African civet (Civettictis civetta)

KingdomAnimalia
PhylumChordata
ClassMammalia
OrderCarnivora
FamilyViverridae
GenusCivettictis (1)
SizeHead-body length: 67 - 84 cm (2)
Tail length: 34 - 47 cm (2)
Ear length: 5.4 - 5.8 cm (2)
Weight9.5 - 20 kg (2)

The African civet is classified as Least Concern (LC) on the IUCN Red List (1) and listed on Appendix III of CITES (3).

A nocturnal, opportunistic mammal, the African civet (Civettictis civetta) is the largest African member of the Viverridae family, which includes genets, civets and linsangs. This species is easily distinguished by its stumpy front legs and its large hindquarters, which hold the rump high and the head low in an unusual posture characteristic of civets (2) (4).

The African civet has a wide head with a pointy muzzle, small eyes and small, rounded ears. It has a ‘racoon-like’ appearance with a black streak across the face and white on the forehead and along the sides of the muzzle. The legs, paws and upper side of the bushy tail tend to be black, and five incomplete white rings wrap around the tail, which is pointed towards the tip (2). Prominent white streaks edged in black extend from the African civet’s shoulders to behind the ears (2) (4).

The African civet’s fur can range from white to pale yellow and rusty-brown. Interestingly, no two African civets are the same, as each has a unique coat pattern of dark brown or black spots and splodges. The irregular coat markings are most prominent along the back and hindquarters providing excellent camouflage in forests as well as more exposed habitats (2).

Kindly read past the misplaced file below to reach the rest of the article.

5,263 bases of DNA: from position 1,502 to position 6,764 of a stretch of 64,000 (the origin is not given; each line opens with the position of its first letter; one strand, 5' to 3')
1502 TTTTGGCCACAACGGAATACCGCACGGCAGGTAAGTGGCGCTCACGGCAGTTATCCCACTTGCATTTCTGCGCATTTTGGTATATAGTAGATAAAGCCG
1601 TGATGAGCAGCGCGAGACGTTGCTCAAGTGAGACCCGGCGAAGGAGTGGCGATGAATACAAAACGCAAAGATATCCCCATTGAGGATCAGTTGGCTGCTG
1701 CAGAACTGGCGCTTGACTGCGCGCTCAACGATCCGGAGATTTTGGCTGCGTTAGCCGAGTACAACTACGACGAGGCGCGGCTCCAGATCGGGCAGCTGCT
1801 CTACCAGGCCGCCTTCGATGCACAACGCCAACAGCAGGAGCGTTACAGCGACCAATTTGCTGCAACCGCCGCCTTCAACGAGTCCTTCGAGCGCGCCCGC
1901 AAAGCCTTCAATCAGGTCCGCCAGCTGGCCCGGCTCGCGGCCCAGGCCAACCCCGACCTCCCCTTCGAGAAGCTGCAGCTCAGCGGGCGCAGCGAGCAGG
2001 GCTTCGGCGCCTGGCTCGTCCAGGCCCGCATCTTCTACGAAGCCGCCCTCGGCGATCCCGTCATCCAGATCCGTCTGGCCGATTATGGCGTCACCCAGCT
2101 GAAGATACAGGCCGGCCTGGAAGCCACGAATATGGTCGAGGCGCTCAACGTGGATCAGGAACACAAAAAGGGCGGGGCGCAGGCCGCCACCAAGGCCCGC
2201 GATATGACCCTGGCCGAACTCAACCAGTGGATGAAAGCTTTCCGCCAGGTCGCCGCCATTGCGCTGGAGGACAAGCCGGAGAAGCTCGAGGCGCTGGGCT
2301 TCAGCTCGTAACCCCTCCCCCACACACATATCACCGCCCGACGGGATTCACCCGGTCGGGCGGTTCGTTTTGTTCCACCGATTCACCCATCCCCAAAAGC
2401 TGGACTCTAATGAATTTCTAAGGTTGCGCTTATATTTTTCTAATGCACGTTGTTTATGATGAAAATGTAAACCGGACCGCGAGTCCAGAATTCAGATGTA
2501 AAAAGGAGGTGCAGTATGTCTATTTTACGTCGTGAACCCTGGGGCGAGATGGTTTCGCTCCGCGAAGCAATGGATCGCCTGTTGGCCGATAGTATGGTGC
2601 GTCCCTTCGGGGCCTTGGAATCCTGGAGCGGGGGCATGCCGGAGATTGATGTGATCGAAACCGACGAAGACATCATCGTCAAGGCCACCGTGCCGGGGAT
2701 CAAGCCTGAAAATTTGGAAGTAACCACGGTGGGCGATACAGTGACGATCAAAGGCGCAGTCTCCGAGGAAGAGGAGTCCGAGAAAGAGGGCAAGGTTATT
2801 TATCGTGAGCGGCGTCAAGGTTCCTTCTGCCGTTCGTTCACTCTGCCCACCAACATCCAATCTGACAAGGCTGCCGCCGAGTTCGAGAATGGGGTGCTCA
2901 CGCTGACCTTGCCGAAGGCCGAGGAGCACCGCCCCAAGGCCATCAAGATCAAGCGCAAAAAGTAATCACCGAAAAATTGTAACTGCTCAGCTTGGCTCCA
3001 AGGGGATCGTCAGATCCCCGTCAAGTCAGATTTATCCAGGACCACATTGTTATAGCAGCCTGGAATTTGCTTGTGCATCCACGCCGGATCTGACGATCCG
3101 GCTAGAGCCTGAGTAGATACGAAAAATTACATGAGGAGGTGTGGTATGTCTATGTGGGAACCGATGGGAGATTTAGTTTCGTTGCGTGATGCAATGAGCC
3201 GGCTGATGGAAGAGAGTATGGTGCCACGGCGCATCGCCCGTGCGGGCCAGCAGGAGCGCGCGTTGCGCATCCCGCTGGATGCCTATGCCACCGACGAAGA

When threatened, the African civet emits astonishingly deep growls and fearsome coughs, and it can double in size by fluffing out its fur and erecting a crest of long, black hairs along its spine. The crest hairs can be up to 12 centimetres long, and raising these hairs reveals a light stripe along the African civet’s back. It is presumed that this stance also functions to impress other civets (2) (4).

A widespread and abundant species in Africa, the African civet can be found from Senegal on the west coast to southern Somalia on the east coast. Its range extends south to include Botswana, Namibia and South Africa, although it is more restricted and generally only found in the north-eastern regions of these countries (1) (2).

The African civet also occupies the island of Zanzibar (1) (2) (4).

Occupying a variety of habitats across Africa, the African civet can be found in lowland and montane forest, swamp and even open savanna and arid areas, providing there are thickets or long grass to provide shelter during the daytime (1) (2) (4) (5). It has been recorded from sea level up to elevations of 5,000 metres on Mount Kilimanjaro (1). Although the African civet does not depend on permanent water sources, it is generally more common in areas alongside rivers (2).

An uncommon resident of deep primary forest, unless logging tracks provide access, the African civet exploits deforested and degraded areas despite the likelihood of being near human developments (1) (6).

A secretive, nocturnal species, little is known about the African civet’s habits in the wild (5) (6). It is a solitary species, mainly active just before sunset until midnight, and around sunrise. During the day, females and cubs are known to sleep in a nest, while male African civets and females without cubs will sleep in thick vegetation (2).

Being omnivorous, the African civet feeds mainly on fruit and millipedes, as well as other arthropods and small mammals (6). It is even known to raid domestic rubbish, and in southern Africa its diet may also include crabs and snails (2). Being an opportunistic feeder with a broad diet means that the African civet is a rather flexible species, enabling it to inhabit a range of habitats over a wide area (6).